Just as most households have an annual routine of changing the batteries in the smoke detectors come daylight savings time or cleaning the window blinds in the spring (OK, you got me, I don’t do that) organizing, replenishing and refreshing your herb and spice pantry should make the calendar each year.

Are you hoarding ancient herbs? Don’t deny it. You are not the only one who cannot recall when you last needed a 1/4 of a teaspoon of that special spice only to discover that you spent $6.00 on it and have not used it since.

Have you fallen victim to clever advertising and spontaneously purchased Bubba’s Best Blend this or that? I have gotten better at this over the years, but I still often find evidence of this behavior in my pantry.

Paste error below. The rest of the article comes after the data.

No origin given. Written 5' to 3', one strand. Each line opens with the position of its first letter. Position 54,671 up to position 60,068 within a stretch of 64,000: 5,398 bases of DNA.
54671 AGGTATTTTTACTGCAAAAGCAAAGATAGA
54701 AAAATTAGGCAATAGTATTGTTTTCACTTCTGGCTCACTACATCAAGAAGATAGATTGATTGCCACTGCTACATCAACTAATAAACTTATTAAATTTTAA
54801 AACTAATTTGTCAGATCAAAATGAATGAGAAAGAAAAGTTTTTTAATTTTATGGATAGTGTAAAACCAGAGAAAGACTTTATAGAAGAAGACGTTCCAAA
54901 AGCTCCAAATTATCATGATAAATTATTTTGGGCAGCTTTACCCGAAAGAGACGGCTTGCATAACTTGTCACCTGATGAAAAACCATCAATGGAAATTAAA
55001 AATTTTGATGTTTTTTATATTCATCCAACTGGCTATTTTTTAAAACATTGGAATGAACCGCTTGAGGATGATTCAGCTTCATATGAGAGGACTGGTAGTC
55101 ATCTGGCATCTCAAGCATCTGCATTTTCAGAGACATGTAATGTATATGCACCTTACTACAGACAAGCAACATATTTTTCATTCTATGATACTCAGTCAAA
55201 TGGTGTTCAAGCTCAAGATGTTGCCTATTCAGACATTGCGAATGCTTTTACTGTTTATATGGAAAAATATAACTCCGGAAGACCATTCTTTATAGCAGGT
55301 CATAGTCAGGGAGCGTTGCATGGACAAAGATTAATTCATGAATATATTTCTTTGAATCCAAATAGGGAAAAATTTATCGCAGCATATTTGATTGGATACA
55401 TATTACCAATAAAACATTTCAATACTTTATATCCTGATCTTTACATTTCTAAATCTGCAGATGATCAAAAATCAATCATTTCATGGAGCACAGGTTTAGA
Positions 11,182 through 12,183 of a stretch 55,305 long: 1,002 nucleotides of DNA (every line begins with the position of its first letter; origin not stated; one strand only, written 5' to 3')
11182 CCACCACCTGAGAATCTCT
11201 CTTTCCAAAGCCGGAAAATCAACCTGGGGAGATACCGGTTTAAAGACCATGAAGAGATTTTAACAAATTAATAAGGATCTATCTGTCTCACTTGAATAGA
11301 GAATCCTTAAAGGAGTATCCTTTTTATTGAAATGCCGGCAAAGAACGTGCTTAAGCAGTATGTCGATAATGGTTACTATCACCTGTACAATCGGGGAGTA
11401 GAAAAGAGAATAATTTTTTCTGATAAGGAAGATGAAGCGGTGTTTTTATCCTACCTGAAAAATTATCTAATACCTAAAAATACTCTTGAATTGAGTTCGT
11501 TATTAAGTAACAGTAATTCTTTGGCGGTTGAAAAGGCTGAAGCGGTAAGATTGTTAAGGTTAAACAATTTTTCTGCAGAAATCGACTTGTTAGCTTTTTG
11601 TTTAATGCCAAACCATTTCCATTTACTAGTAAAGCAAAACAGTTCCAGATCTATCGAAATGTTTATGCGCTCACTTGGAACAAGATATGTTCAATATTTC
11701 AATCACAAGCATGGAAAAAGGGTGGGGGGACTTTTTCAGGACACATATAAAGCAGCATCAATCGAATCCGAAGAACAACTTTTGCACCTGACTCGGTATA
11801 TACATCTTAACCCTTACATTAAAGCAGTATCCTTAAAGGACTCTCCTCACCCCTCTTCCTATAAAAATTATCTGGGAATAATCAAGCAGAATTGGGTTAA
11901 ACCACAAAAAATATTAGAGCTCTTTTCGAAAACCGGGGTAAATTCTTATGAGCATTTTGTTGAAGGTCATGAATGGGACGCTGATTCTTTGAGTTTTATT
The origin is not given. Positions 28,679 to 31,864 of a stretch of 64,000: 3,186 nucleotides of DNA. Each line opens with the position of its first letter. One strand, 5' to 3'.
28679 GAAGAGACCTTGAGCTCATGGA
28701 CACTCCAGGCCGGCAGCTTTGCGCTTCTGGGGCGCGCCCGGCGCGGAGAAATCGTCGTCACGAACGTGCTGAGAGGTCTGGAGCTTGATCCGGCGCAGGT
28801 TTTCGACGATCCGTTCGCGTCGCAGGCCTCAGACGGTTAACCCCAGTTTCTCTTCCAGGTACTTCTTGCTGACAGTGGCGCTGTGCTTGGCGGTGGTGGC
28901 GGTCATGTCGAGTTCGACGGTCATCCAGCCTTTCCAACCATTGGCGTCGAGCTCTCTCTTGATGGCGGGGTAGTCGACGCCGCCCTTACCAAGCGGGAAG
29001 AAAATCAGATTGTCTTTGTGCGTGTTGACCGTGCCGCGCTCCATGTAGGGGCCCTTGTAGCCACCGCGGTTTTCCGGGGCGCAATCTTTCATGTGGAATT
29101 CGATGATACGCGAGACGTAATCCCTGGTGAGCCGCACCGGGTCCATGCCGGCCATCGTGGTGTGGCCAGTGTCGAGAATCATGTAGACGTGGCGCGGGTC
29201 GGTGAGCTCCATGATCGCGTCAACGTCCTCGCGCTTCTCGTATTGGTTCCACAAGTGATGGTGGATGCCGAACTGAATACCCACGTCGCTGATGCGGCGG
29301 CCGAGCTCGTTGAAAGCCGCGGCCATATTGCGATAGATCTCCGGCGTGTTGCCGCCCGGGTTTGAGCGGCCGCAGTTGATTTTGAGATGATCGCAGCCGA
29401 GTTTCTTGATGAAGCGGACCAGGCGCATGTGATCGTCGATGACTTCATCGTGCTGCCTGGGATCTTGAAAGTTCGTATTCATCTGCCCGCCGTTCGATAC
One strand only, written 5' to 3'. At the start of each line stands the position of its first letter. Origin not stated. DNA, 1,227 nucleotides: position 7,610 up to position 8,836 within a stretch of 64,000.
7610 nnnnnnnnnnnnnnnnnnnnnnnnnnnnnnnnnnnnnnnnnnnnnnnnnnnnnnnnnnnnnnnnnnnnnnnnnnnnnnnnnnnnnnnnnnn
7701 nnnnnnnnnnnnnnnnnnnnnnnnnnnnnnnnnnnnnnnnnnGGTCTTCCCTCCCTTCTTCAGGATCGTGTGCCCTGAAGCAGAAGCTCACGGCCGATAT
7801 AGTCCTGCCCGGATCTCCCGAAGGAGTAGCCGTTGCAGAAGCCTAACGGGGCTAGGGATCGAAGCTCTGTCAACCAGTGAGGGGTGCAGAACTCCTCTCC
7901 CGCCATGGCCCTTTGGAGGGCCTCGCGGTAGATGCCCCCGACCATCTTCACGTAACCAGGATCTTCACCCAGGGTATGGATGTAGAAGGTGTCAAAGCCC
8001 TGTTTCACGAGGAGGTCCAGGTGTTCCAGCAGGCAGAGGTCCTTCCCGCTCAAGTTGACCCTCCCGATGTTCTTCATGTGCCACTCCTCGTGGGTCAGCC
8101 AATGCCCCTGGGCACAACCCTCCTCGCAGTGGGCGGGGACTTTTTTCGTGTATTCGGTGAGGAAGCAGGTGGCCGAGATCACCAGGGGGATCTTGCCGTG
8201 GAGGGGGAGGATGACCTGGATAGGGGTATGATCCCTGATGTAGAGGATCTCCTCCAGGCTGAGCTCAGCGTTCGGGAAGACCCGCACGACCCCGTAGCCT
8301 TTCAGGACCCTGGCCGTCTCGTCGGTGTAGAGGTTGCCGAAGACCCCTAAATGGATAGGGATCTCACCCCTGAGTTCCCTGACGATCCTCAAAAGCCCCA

I confess, I don’t normally check the expiration dates on the spices I purchase and even if I did I don’t know if it would do me much good. I purchase my herbs and spices in bulk and refill small labeled jars as needed.

The best scenario would be to label all jars with the purchase dates to simplify this system, however even as type A as I can be, I have my limits. (Although, this may be a great task to delegate to my minions).

Generally speaking, all pre-ground herbs, spices and blends that are 1 year old or older should be replaced. Ideally, replacing them more often would be better, however this is tough on anyone’s food budget.

Keep in mind that dried herbs and spices that are past their expiration date are not harmful by any means, they just lack the luster they once had. They still may be used, but time is their enemy and you will notice a decrease in their value and overall taste.